It is little wonder, then, that occasional articles appear in some newspapers highlighting this significant pattern - the excellence of performance in so many Catholic schools.   What is remarkable is that - in the face of a mountain of evidence provided by HMI who are independent assessors - we are still more likely to read newspaper articles and letters which condemn Catholic schools as being the major contributory factor (if not the root cause) of sectarianism in Scotland.   It is disappointing that our media outlets seem to provide disproportionate space for the expression of the old rhetoric of suspicion and hostility when there is so much ˜good news which could be aired and written.
We were given some spectacular examples of this imbalance in the media coverage of Catholic schools when First Minister Alex Salmond gave the Cardinal Winning Lecture at the end of Catholic Education Week in February this year.   The week began inauspiciously when Michael McGrath was invited onto a Radio Scotland programme to take part in a discussion about schools.   He was assured that the issue of Catholic Education Week would be covered in the item, but, in fact, it was all about a proposal to create a shared campus school in East Ayrshire.   As soon as it became clear in the course of the broadcast that there was no great dispute between the Church and the Council, the BBC could not finish the item quickly enough.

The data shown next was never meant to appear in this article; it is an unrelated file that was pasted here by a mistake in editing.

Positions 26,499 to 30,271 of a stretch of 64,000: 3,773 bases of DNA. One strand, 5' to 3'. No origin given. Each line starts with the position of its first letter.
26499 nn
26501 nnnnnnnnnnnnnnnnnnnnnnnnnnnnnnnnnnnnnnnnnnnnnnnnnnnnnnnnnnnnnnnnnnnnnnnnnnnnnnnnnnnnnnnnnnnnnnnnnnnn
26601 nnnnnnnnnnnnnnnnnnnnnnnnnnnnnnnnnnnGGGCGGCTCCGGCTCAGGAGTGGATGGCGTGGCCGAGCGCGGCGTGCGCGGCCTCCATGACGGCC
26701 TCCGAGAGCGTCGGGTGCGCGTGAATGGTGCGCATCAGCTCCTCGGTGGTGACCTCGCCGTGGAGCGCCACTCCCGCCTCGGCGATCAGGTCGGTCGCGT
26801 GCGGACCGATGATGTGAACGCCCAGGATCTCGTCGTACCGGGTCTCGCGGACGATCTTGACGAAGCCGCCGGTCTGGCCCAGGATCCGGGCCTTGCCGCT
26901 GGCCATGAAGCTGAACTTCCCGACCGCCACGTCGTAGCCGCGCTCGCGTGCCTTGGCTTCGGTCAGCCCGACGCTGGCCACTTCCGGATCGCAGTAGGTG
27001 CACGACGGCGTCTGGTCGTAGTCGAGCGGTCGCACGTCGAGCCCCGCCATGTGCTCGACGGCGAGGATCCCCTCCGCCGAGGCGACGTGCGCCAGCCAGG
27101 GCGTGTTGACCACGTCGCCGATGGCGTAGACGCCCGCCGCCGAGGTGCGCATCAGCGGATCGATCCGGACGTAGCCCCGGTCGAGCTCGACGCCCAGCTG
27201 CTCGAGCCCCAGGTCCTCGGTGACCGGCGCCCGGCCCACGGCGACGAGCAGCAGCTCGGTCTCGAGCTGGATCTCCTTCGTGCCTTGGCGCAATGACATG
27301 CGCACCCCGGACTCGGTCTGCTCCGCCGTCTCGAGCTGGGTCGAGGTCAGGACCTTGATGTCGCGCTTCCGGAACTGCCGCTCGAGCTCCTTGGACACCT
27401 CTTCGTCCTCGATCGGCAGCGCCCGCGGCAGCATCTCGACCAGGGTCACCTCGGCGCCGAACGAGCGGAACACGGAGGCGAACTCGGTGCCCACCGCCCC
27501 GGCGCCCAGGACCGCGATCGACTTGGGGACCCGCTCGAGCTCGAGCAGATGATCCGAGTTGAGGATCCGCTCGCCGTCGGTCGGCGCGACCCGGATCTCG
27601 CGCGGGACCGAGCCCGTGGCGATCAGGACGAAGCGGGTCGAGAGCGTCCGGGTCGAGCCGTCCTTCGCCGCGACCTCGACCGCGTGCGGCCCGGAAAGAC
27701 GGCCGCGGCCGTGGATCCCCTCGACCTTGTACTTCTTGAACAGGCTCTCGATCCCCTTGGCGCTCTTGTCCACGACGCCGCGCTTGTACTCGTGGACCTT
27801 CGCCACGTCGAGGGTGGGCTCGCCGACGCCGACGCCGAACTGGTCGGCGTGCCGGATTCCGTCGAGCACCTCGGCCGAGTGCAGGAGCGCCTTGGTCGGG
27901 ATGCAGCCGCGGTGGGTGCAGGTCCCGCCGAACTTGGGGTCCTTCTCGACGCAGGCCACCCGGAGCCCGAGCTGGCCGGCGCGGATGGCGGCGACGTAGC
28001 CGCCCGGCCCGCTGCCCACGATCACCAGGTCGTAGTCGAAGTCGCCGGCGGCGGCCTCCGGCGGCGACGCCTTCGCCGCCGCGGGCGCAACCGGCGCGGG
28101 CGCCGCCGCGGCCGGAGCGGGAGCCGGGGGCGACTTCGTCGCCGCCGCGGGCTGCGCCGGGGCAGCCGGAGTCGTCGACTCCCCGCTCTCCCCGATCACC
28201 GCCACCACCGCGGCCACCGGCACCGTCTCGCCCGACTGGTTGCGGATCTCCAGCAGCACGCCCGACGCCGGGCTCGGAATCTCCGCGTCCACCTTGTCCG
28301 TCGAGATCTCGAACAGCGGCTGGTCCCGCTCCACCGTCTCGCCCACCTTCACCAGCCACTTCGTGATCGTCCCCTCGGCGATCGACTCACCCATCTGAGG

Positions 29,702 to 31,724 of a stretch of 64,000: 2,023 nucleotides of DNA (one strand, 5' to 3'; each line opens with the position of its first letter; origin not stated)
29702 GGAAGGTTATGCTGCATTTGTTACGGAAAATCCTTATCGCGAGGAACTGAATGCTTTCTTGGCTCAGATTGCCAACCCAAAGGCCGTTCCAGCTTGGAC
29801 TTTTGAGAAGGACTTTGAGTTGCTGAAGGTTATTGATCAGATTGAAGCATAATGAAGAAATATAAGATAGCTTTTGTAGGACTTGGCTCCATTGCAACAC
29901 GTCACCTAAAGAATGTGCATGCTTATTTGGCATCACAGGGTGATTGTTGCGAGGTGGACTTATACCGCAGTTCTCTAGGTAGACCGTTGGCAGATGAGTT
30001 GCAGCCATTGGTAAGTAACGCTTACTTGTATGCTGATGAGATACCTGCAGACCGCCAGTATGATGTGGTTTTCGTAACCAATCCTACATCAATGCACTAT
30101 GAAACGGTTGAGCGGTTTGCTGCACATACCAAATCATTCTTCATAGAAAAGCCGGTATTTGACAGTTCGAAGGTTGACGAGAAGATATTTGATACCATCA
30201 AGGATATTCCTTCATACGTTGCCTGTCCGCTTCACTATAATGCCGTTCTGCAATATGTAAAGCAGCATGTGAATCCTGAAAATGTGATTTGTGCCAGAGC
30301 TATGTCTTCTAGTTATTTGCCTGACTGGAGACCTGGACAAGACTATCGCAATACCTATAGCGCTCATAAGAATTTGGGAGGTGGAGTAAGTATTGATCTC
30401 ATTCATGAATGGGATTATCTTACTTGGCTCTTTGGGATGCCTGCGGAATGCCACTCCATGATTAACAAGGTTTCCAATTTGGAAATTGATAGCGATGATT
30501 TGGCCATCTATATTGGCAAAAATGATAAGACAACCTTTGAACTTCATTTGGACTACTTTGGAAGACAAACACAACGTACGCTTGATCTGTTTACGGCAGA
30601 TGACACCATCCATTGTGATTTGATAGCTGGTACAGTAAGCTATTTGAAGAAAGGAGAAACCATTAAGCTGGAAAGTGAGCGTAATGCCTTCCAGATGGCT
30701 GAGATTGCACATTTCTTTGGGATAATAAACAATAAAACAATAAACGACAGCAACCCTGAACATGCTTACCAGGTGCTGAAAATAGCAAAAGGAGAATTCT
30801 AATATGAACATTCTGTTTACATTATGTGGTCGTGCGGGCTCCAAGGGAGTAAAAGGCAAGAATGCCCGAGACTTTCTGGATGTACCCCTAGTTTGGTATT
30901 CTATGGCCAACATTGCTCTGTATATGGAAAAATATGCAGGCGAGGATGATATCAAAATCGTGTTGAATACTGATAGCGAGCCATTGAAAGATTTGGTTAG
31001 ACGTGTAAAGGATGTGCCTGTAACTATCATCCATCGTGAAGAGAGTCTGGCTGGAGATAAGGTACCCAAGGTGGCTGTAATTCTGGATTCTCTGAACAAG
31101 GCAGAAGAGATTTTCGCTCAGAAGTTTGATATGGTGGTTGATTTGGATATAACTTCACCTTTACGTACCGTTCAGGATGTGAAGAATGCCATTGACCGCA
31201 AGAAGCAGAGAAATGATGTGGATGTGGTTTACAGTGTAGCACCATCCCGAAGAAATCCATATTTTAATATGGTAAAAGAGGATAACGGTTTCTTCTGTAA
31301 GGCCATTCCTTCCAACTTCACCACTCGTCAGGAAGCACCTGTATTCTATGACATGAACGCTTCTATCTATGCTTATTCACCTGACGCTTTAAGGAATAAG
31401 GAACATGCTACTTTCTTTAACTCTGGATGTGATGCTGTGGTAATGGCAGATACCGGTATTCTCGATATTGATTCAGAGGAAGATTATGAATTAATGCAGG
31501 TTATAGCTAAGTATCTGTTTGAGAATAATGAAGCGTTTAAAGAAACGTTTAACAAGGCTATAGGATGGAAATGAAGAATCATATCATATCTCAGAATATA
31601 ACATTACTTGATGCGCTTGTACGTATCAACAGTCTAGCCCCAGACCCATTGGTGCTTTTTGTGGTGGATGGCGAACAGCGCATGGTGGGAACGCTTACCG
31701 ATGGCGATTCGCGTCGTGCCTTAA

Later that week BBC Newsnight Scotland ran a garbled item which showed no understanding of Catholic schools and their contribution to Scottish society.   It would make a fascinating case study in a Media Studies course - of how not to do it.
By the weekend, when the First Minister of Scotland was due to deliver a lecture entitled ˜Celebrating Catholic Education , you might have expected the media to be interested, if not enthusiastic.   With their production centres just a few miles from the University campus, neither BBC nor STV managed to send a camera crew to cover the lecture.   (Meantime BBC had sent two camera crews at inordinate expense to the island of St Kilda where a trawler had run aground and there were fears that rats from the sinking ship would destroy nesting seabirds.   It later turned out that there were no rats!)
Even if our TV companies didn t manage to travel to Glasgow University, most of the Scottish Sunday broadsheets covered the lecture. However, the Sunday Times could only find space for 47 words devoted to the event.   This is the same Sunday Times who - just over a year previously - had tried over a number of weeks to stir up a ˜national debate over the future of Scotland s Catholic schools;   the same Sunday Times who were prepared to feature extensively the words of a few ex-politicians who had suddenly discovered their principled objections to Catholic schools;   the same Sunday Times who failed to publish any views which might offer some counter-balance to the bias of the other contributors.